No one would mistake Roger Ailes for a ladies man, at least not without a fistful of dollars — or a garter belt.
So emerges a fresh image of the man who created Fox News, the cable network known for its leggy, law-degreed female hosts. Ailes, like Hugh Hefner, knew that a spoonful of sugar helps the medicine go down.
Then suddenly, somebody squealed. Former anchor Gretchen Carlson last month filed a sexual harassment lawsuit against Ailes for making lewd remarks, including publicly announcing that he’d slept with three Miss Americas but not Carlson.
The floodgates opened. Another 20 or so women subsequently have come forward with their own allegations of sexual harassment — going back decades to when Ailes was with “The Mike Douglas Show,” as well as through his years as a political consultant with the George H.W. Bush campaign.
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In interviews with New York magazine’s Gabriel Sherman, several women told stories that contained strikingly similar details. One of those is the garter belt, which Ailes allegedly asked many of them to put on. One woman said she was filmed by Ailes after he insisted that she dance while wearing it.
The dance scene was described a few days ago in a separate New York article profiling Laurie Luhn, a former Fox News booker of 20 years who, despite having agreed never to file a lawsuit against the network, decided to speak up.
In so doing, she not only has created a head-swiveling drama that has Fox employees variously stunned and disgusted but has created a sidebar debate about feminism’s rules of engagement.
What is sexual harassment? When is a woman a victim and when is she a participant? What is the statute of limitations on intimidation? What is the line between perception and interpretation?
Is a woman still a heroine if she speaks up only after she has tolerated it and professionally benefited while others were being targeted? Was she expediently complicit for her own advantage? When “everybody” knows what’s going on and no one speaks up, isn’t “everyone” complicit to some degree?
Such questions are unwelcome in the television industry — and on certain college campuses where they’ll spark a protest faster than a military draft. You can carry a gun to class, but you’d better not present ideas that might make someone uncomfortable.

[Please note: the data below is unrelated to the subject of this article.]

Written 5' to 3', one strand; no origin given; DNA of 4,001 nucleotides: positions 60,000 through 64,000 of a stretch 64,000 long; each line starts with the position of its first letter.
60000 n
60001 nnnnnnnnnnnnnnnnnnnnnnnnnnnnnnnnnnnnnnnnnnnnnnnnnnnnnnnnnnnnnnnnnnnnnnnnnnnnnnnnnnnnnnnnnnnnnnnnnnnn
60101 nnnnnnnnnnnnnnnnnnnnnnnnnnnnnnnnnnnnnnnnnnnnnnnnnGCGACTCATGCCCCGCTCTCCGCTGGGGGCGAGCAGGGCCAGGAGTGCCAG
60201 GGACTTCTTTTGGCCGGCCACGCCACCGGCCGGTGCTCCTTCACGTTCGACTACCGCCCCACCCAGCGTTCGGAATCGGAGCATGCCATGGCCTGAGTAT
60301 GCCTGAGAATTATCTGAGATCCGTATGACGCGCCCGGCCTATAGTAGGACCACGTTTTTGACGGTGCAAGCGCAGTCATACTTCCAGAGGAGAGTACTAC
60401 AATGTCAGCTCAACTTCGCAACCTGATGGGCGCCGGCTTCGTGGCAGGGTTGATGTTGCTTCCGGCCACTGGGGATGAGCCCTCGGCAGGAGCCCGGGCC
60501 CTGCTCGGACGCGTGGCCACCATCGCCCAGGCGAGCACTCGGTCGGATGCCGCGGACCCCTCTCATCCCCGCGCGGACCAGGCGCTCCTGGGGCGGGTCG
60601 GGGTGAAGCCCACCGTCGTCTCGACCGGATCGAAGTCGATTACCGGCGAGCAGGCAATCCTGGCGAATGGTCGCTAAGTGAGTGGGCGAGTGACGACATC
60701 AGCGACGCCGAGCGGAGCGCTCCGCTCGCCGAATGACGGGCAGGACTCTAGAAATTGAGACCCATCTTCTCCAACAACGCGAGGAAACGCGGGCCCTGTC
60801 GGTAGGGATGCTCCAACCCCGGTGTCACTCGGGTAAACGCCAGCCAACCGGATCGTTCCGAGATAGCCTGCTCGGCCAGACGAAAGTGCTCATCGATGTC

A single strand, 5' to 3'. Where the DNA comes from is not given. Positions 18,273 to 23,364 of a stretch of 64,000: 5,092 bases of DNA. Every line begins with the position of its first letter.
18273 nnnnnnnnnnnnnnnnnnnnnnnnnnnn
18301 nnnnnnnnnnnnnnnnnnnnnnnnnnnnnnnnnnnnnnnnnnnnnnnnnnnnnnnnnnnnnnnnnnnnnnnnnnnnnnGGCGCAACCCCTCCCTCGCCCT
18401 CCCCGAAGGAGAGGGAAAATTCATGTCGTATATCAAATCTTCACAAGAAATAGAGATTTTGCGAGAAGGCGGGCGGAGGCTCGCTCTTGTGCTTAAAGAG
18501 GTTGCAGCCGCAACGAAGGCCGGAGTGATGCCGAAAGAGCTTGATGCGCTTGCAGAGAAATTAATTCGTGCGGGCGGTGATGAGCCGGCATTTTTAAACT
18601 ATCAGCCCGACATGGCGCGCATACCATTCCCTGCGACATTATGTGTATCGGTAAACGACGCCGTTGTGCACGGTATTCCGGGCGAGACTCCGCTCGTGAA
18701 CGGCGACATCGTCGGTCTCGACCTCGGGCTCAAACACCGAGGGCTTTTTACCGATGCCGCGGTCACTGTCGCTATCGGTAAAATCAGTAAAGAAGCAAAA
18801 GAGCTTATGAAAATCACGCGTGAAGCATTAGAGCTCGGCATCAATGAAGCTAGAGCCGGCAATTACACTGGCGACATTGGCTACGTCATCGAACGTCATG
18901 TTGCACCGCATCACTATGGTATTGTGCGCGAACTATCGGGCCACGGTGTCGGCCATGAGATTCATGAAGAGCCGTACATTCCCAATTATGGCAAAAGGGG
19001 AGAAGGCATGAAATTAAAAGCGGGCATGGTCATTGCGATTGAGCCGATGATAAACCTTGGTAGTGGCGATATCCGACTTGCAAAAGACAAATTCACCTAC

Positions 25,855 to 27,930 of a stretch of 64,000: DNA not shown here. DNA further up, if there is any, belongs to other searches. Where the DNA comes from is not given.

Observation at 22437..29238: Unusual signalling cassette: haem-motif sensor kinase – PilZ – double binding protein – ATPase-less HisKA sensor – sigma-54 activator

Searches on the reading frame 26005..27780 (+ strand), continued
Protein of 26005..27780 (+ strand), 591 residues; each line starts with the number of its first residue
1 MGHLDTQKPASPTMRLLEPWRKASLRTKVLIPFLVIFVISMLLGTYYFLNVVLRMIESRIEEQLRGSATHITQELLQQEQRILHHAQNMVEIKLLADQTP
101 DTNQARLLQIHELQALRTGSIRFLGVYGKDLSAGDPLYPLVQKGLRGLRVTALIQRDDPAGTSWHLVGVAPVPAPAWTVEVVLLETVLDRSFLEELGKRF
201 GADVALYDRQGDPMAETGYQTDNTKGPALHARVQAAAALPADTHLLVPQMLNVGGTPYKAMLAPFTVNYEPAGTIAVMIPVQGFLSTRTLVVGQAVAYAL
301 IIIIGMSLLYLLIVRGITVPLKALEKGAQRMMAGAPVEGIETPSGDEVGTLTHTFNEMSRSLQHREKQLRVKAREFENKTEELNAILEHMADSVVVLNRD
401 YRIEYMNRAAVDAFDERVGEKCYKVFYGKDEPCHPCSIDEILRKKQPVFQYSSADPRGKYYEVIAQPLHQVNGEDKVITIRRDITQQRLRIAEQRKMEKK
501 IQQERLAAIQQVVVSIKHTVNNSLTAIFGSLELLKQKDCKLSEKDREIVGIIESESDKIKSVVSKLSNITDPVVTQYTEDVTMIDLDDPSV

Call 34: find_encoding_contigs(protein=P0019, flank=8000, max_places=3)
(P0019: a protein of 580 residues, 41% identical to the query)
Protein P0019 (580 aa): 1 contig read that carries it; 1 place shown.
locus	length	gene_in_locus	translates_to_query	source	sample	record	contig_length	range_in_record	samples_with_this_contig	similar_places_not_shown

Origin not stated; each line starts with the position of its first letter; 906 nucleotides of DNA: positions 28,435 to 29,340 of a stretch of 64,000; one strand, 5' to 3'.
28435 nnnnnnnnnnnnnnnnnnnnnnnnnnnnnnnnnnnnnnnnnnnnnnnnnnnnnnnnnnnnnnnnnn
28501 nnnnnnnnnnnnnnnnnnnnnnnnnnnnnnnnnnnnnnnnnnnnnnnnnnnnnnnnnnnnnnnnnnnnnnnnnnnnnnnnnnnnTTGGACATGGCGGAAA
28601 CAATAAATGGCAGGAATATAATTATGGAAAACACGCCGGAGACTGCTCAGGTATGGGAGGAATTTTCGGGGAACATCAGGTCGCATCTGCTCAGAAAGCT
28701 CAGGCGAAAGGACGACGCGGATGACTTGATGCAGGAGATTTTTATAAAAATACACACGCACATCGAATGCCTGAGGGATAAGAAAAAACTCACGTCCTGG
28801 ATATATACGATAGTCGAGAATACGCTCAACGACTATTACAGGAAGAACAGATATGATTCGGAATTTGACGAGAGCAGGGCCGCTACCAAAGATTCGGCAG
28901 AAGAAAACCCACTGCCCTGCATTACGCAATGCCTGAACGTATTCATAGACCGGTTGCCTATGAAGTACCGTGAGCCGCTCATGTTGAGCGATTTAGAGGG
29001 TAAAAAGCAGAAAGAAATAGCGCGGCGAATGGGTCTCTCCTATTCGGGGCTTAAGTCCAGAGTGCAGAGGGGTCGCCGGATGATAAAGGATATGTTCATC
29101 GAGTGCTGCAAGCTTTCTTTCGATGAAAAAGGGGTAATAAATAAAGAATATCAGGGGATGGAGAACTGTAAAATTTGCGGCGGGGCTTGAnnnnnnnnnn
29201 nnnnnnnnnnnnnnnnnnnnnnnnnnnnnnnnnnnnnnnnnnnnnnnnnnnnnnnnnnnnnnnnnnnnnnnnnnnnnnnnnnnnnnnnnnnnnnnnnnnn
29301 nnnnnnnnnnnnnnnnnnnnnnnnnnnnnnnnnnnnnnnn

But ask these questions we must, not only for the benefit of younger women entering the workplace but also for the sake of feminism itself. Rallying to any and all women who claim victimhood, even in cases of complicity, damages the cause and credibility of those who are targeted for abuse.
If all that has been claimed against Ailes is true, then obviously there’s no defense for him and his diamond-seamed parachute is further insult to his victims. Carlson’s claim clearly meets the standard of sexual harassment even if she waited until she felt she was demoted before she decided to make her accusations.
Apparently emboldened by Carlson’s move, superstar Megyn Kelly tipped the point when she reportedly told investigators that Ailes had made unwanted sexual advances a decade ago. Hold that thought.
But Luhn topped all with jaw-dropping stories such as that Ailes allegedly ordered her to kneel, facing him. She said he placed his hands on her temples and extracted a pledge to obey him henceforth.
Most women, I’d like to think, wouldn’t have gotten on their knees — certainly would never vow to obey anyone against their will. But Luhn says she played along — for 20 years. Under what New York magazine describes as “Ailes’ protection within the company,” Luhn says she received cash payments, promotions, a $250,000 salary and, in 2011, a $3.15 million severance.
Last week, she told Sherman that her life at Fox was “psychological torture.”
No doubt it was, but Luhn could have left at any time. As recently as last summer, having recovered from a nervous breakdown and an overdose, Luhn wrote Ailes a letter asking for help finding a job in Los Angeles. O, what a tangled web we weave.
This lurid, byzantine tale of sex, lies and videotape will likely continue to unfurl in the coming weeks, but the moral of the story is clear: Nothing, neither money nor career, is worth surrendering your dignity and self-worth, both of which will be questioned when you call quits on a game you agreed to play.
Kathleen Parker is a Pulitzer Prize-winning columnist for The Washington Post. Email her at email@example.com.